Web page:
If ssh-copy-id or the Mac OS X command does not work on your Linux machine
- Follow step one in the previous section to create the keypair on your home computer.
- If ssh-copy-id doesn’t work for you, then manually upload your public key to your DreamHost server. On your home computer run this command under your username where you created your key pair:
[server]$ scp ~/.ssh/id_rsa.pub firstname.lastname@example.org:~/
This copies the id_rsa.pub file on your home computer to your DreamHost SHELL user.
- Log into your DreamHost server through your SHELL user.
- Once logged into your DreamHost server, you’ll need to append the public key you just uploaded to your authorized_keys file. To do this, first make sure you’re in your users directory:
[server]$ pwd /home/username/
- In that directory, create the /.ssh folder:
[server]$ mkdir .ssh
- Run the following command to create a new file named 'authorized_keys' in the new /.ssh folder. This will also copy your id_rsa.pub file into this new authorized_keys file:
[server]$ cat id_rsa.pub >> .ssh/authorized_keys
- Remove the original id_rsa.pub file in your SHELL user’s directory:
[server]$ rm id_rsa.pub
- Make sure the permissions are correctly set on the /.ssh folder and /.ssh/authorized_keys file. Run these three commands under your SHELL user:
[server]$ chmod 700 ~/.ssh [server]$ chmod 600 ~/.ssh/authorized_keys
If everything is configured properly, you should now be able to access your DreamHost account through SSH without a password. Run this command on your home computer where you just created the original keypair.
[server]$ ssh email@example.com
For more information, see the man pages for ssh, ssh-keygen, ssh-copy-id, and sshd. “Getting started with SSH” is a step-by-step tutorial which you may find helpful.
Unable to log in from Linux after the public key has been copied to your DreamHost server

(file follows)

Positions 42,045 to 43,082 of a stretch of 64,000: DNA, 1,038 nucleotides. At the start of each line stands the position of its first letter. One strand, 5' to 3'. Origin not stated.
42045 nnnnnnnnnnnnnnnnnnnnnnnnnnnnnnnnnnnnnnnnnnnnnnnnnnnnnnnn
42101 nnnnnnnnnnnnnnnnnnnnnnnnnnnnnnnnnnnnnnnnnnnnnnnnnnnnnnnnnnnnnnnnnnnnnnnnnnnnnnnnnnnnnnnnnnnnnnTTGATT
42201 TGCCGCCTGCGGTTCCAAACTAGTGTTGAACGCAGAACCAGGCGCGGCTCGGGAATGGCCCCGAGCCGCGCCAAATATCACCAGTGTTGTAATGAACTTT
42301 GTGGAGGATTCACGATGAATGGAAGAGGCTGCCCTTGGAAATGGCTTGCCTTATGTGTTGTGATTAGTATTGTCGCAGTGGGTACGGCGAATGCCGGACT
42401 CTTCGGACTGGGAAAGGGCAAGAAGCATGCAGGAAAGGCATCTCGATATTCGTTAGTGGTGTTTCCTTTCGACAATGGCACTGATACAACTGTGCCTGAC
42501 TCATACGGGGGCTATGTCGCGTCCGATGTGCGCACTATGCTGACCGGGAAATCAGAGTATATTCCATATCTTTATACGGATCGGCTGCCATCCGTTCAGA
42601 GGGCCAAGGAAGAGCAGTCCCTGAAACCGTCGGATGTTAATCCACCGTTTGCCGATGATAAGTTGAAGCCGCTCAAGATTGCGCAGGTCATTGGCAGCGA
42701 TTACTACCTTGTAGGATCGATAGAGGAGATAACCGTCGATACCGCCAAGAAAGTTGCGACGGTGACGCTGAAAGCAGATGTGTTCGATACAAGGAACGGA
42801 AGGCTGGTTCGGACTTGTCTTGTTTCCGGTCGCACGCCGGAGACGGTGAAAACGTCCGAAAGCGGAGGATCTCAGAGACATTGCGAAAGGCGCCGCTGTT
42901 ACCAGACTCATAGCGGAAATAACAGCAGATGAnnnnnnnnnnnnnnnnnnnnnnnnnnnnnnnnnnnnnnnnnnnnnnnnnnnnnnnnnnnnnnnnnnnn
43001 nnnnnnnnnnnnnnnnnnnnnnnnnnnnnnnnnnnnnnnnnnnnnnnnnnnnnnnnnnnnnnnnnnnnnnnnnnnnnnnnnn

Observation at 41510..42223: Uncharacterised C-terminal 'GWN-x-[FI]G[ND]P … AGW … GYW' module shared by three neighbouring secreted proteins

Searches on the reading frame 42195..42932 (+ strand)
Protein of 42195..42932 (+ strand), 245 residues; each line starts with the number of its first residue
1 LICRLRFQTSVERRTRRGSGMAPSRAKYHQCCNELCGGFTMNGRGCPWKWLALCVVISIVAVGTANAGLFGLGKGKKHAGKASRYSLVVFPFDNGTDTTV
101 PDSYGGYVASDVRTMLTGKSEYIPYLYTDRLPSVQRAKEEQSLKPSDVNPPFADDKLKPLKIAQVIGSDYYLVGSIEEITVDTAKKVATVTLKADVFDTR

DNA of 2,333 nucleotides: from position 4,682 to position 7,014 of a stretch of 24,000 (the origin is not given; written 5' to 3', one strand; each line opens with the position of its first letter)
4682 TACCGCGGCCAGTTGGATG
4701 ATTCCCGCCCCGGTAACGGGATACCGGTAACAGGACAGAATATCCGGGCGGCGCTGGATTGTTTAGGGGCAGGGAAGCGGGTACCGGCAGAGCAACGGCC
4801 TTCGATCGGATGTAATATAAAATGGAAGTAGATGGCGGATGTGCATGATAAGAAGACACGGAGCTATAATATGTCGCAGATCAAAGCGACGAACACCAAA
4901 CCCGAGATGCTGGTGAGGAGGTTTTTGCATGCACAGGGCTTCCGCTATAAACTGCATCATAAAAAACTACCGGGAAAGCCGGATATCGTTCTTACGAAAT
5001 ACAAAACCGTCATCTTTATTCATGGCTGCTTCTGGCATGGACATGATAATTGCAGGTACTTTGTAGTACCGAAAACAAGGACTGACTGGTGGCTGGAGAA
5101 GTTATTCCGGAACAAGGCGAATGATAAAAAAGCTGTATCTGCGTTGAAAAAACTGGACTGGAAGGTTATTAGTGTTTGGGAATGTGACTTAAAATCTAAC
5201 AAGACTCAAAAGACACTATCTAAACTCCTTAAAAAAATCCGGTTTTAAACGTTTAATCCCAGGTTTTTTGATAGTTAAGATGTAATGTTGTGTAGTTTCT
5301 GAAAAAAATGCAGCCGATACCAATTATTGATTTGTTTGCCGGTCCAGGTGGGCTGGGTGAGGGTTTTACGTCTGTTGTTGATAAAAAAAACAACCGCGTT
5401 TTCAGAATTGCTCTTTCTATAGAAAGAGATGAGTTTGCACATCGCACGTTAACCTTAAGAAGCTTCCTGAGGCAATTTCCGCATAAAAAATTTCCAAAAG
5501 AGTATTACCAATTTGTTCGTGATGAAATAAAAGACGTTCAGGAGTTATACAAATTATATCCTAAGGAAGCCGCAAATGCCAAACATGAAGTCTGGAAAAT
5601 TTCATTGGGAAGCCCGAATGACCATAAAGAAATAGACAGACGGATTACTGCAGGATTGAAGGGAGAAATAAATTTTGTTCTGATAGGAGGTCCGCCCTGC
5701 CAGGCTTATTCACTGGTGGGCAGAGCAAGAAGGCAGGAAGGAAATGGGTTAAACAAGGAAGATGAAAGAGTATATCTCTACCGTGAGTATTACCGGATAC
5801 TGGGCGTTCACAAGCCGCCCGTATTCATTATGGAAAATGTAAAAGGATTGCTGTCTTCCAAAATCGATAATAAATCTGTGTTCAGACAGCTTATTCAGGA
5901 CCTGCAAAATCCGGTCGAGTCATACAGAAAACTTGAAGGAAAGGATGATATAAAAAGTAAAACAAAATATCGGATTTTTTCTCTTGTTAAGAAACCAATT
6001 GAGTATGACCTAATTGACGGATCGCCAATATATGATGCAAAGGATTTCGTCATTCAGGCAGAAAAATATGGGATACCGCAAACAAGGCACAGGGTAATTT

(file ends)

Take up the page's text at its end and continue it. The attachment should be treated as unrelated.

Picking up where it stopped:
You should be able to log in immediately after the key has been copied to your server. However it's possible you may see this error when logging in:
Error: Agent admitted failure to sign
To fix this, use ssh-agent to store your password in your current session.
- Start ssh-agent by running the following command. Make sure you use the backquote ` character and not a single quote – this backquote character is usually on the top left of your keyboard on the tilde ~ key:
[server]$ eval `ssh-agent`
- ssh-agent is a program that handles passwords for private keys.
- Run the following to add your private key to ssh-agent:
- Enter your private key password (if you created one).
- Enter the following into your .bash_profile or .bashrc file to kill the ssh-agent when logging out.
[server]$ kill $SSH_AGENT_PID
When you now log into your server via SSH, you are not prompted for a password.
Unable to log in from Mac OSX after the public key has been copied to your DreamHost server
If you are unable to log in automatically after uploading your public key, it may be because you are using custom keypair names; that is, you are using something other than id_rsa/id_rsa.pub. This is common when one maintains multiple keypairs.
Enter the following to run ssh in verbose mode:
[server]$ ssh -v firstname.lastname@example.org
Check the output for your public key name. If the output indicates that ssh is looking for 'id_rsa' and you are using a custom key name, then this likely explains why you still cannot log in without entering your password. To remedy this, enter the following to add your custom key name:
[server]$ ssh-add ~/.ssh/customkey_rsa